OTTAWA - With Prime Minister designate Justin Trudeau preparing to announce a cabinet that is 50% women, researchers have discovered a sharp 5000% increase in the number of men who suddenly have strong opinions about how cabinet appointments should be a “meritocracy.”
Across the nation statisticians are at a loss to explain a recent and drastic jump in the number of men who have spontaneously developed hard opinions about the qualifications of Federal Cabinet Ministers.
“This is affirmative action, and even though it has been statistically shown to improve working conditions over time, I don’t like it,” said longtime man Thomas Fielding. “Someone’s genitals don’t make them qualified for a job. Now if you’ll excuse me, I have to get back to my job as the manager of a pro sports team.”
Several noted political scientists agree that Trudeau’s female quota is a controversial move. “I suddenly and inexplicably find myself very concerned about this issue,” added Dr. William Harkin of the University of Calgary, also a lifelong male. “Unlike Trudeau, Prime Minister Harper only chose the most qualified people for his cabinet posts, like a climate change denier [Peter Kent] as his Minister of the Environment. Or his numerous Ministers of Defense who never once held military positions.”
He concluded, “I mean, Jason Kenney alone was Minister of Immigration before being shuffled to Multiculturalism, then Social Development, and then finally National Defense - clearly because he was the most qualified person in the entire country on all those four completely unrelated files.”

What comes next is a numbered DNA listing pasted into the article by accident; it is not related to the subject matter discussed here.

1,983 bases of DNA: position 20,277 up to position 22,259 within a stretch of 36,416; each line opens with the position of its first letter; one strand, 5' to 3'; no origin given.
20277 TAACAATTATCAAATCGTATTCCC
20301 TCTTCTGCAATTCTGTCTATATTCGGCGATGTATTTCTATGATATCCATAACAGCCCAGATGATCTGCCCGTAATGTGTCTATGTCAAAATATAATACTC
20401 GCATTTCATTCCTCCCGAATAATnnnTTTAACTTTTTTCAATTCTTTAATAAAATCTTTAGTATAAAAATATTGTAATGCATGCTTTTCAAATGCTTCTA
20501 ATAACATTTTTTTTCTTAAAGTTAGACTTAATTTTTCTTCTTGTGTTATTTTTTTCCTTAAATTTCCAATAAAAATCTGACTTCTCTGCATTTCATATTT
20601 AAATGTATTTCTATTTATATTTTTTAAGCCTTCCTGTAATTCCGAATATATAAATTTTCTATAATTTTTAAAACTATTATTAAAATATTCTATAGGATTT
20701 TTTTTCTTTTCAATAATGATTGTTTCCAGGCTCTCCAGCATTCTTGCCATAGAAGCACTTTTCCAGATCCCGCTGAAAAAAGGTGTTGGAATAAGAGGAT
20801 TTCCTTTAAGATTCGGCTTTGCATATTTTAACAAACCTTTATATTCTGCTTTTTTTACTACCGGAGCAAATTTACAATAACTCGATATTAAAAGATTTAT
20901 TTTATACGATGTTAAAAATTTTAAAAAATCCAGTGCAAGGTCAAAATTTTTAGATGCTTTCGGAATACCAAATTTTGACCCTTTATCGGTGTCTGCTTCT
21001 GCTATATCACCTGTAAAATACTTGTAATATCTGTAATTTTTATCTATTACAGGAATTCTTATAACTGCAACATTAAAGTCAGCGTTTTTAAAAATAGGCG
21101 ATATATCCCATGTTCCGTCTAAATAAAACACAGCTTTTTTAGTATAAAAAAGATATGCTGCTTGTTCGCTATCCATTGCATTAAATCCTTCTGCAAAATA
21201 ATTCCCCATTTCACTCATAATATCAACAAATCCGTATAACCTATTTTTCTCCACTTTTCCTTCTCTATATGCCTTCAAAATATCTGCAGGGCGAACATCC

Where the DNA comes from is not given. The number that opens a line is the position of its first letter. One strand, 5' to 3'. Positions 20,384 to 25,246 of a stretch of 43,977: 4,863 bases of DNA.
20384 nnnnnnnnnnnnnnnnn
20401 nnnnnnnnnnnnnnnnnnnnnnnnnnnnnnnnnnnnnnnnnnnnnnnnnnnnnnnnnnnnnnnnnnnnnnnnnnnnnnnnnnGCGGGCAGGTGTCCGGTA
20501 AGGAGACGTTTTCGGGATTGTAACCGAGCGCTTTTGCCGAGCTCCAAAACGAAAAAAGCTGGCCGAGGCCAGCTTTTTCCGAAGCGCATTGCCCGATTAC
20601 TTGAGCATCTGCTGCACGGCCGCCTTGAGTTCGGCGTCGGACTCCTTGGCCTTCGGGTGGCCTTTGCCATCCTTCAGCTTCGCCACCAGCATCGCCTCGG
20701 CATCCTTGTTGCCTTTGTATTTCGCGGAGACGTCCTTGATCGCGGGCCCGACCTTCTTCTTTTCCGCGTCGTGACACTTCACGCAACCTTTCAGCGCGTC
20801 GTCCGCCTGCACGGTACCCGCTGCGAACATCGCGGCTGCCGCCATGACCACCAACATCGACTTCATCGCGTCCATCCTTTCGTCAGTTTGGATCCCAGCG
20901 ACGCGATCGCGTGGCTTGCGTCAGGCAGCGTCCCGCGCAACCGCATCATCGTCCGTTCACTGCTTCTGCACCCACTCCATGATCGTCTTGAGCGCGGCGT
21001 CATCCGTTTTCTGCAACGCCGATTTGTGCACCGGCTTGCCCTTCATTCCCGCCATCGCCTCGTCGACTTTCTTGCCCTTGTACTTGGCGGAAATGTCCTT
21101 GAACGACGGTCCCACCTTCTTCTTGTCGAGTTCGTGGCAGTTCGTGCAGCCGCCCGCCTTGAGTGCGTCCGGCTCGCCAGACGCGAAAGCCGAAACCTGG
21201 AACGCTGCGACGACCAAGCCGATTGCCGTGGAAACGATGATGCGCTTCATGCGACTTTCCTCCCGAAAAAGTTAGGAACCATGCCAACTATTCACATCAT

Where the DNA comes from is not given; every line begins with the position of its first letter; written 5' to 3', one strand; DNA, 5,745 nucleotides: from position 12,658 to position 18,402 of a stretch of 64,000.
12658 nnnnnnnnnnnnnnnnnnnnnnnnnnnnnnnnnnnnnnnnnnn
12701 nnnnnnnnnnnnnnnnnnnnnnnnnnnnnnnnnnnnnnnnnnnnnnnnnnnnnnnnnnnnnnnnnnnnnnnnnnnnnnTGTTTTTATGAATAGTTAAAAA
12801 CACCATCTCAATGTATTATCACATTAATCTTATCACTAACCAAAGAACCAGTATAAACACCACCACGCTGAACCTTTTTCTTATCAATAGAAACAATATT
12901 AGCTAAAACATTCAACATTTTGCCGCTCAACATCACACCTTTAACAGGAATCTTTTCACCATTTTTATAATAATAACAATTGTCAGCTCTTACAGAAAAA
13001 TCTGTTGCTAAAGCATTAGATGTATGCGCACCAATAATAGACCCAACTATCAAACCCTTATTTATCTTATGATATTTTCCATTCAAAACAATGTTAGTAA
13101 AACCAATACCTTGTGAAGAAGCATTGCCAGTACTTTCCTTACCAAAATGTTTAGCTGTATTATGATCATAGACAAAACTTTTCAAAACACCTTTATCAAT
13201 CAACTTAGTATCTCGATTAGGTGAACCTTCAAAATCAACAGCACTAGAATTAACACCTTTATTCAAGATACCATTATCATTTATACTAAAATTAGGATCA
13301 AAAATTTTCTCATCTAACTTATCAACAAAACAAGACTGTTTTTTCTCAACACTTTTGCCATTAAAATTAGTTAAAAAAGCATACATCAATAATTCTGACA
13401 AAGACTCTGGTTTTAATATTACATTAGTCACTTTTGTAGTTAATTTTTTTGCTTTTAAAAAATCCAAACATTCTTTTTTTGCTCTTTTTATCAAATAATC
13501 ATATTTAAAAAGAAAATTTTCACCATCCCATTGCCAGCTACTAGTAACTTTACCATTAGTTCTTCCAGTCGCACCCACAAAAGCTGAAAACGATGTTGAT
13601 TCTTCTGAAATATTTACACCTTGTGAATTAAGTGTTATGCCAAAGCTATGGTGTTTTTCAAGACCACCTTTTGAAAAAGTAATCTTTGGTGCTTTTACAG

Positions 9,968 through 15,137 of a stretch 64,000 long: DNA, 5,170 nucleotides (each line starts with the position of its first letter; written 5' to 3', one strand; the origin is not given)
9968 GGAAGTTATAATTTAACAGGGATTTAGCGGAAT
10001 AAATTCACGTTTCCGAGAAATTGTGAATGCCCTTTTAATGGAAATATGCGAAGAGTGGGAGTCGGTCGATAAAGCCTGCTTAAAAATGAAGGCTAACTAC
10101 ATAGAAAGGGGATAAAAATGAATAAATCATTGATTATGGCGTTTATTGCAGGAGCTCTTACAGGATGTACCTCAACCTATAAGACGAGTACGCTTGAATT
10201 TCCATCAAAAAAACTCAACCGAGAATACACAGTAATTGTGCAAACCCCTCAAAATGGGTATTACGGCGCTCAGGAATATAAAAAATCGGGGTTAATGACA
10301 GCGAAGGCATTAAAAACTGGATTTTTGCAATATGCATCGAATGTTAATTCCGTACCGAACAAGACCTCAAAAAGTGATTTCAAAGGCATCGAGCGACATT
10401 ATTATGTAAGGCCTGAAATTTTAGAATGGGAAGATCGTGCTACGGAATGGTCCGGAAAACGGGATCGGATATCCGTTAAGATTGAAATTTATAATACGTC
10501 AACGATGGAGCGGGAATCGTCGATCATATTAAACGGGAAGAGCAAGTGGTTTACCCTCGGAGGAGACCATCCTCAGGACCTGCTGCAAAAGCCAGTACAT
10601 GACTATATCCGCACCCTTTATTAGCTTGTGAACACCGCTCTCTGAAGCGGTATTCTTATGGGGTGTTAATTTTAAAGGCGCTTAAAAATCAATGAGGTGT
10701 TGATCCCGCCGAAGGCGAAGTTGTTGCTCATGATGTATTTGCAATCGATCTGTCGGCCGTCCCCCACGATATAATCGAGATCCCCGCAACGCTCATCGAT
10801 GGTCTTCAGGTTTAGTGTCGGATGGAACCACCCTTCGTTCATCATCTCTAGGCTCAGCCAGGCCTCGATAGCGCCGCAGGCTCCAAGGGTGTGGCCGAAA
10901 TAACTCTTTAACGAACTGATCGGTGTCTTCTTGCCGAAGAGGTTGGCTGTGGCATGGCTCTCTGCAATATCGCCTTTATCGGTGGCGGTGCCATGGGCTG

Several prominent media figures have also joined in the backlash against Trudeau’s gender parity cabinet. “I think this should be a strict meritocracy, an opinion I have held for several hours now” opined Jonathan Kay, editor-in-chief of The Walrus and lifetime member of the dude team. “Women should be expected to earn their positions the same way men do - take for example my mother Barbara Kay. Despite being a woman she earned her column at the National Post through hard work, talent, and having a son who was on the editorial board at the time. Like I said, meritocracy.”
Reached for comment, Canada’s researchers said, “We’re just happy we can report on this data trend without worrying about getting the hose again.”
--An earlier version of this article mistakenly suggested Jonathan Kay was the comments page editor for the National Post at the time his mother was hired. The Beaverton regrets this error, apologizes to both Jonathan and Barbara Kay and would like to add that the National Post is hot garbage.